Commercial Food Hygiene

Commercial Food Hygiene

Starting and running any form of food business has challenges. But of all the things that you need to pay attention to yourself, the only thing that should be on your list when you start a food business is cleanliness. This should never, never be ignored, because it will have serious consequences on your health, business, and the legal impact on you and your business.

In 2000, the Food Standards Agency (FSA) was established by Parliamentary Law. The FSA is an independent government department that protects public health and the interests of consumers in all foods. In conjunction with this institution, the 2004 General Food Regulations and the 178 General Food Regulations (EC) 178/2002 are laws that apply to food safety; both are based on the Food Safety Act of 1990.

The law exists for compliance, and as a food business owner, you must do everything you can to make sure you know the law and obey it. Of course, reading this law line by line may take some time, so to get you started, here is a brief summary of the most important parts:

Washing hands. Yes, adhering to these standards starts with something as simple as washing your hands (1) before you handle food and (2) several times during the cooking process, especially when you handle raw meat. Cross-contamination is the most common method for spreading food-borne diseases, and unwashed hands are the most common vehicle for passing dangerous organisms around it.

Washing food. All foods, especially fruits and vegetables, must also be washed properly before cooking or serving. However, because some foods break down faster after washing, you should wash them right before use. Don’t use soap for washing, because this can be absorbed by food and is toxic to your customers. Instead, use cold water for washing, and for hard products like potatoes, use a clean vegetable brush to rub the skin.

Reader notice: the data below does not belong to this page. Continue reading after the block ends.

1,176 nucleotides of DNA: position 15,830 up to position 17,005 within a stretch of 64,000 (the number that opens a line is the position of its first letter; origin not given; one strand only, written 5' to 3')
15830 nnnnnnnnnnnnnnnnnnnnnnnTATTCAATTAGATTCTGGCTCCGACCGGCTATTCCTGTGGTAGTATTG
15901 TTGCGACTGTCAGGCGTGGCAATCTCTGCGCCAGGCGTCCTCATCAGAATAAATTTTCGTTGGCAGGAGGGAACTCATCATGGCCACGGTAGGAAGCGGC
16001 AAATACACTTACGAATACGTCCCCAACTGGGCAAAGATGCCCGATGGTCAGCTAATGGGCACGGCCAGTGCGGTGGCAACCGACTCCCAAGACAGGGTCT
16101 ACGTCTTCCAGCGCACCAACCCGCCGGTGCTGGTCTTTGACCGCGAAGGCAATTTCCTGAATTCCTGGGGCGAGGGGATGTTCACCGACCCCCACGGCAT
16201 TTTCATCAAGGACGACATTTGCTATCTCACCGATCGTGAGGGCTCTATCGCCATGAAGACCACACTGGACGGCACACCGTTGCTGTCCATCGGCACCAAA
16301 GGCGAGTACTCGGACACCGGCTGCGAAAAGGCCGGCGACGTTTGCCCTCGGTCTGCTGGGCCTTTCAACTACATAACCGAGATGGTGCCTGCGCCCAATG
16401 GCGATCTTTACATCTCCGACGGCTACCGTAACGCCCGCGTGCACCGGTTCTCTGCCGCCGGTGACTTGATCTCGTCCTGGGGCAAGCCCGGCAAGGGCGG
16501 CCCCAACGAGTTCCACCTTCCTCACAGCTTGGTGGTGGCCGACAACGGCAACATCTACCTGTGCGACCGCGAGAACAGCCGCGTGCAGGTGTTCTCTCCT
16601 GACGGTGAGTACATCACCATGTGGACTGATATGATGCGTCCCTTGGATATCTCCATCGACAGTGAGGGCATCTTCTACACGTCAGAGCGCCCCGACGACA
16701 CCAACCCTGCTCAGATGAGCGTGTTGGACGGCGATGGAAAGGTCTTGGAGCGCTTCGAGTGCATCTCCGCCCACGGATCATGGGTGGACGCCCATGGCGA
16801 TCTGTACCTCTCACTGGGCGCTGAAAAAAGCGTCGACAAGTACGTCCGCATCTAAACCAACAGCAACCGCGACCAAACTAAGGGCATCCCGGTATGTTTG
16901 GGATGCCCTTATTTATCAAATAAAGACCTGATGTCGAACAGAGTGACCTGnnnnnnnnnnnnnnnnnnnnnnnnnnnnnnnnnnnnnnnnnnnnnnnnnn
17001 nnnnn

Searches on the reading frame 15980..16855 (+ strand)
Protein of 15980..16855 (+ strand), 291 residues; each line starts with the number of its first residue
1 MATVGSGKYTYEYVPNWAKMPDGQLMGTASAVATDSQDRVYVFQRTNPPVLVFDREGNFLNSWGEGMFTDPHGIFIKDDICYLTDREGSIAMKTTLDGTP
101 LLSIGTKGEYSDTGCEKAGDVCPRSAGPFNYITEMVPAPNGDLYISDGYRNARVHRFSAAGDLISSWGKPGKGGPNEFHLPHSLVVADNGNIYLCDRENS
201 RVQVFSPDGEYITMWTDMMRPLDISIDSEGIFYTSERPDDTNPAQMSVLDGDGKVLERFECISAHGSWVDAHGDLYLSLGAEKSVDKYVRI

Place inspection. Kitchen inspections and all food related areas such as freezers should be carried out periodically. This inspection must be done as often as possible, and things that can be corrected must be noticed and corrected immediately. In addition, food areas should be cleaned whenever possible. Local authorities can sometimes do their own inspections without notice, so you must always be prepared.

Transparency. Your customers must know what they are buying. For example, they must know exactly what is in your sausage. “The nature or substance or quality requested by the buyer” must be what is given to the buyer. Don’t serve pork sausage if you order beef.

Food processing. Make every effort to ensure that the food you serve does not endanger the health of your customers because of substances or ingredients that you add or remove from food, or because of whatever processing methods you use for these foods. For example, if certain types of sweeteners have been proven to affect public health, they should not be used, even if it is in your commercial interest to do so.

Traceability. Where do your food products come from? You must know, and you must keep a record of all the places from which you get your food, as well as all the places you deliver your food. From time to time, the authorities will ask for these records, and it is important for you to be able to provide them.

Food hygiene laws are strict, but for that reason. Keep your commercial premises clean and obey these laws to ensure your customers are not sick and your business will not be closed. This is for everyone’s benefit – but of course, you already know that.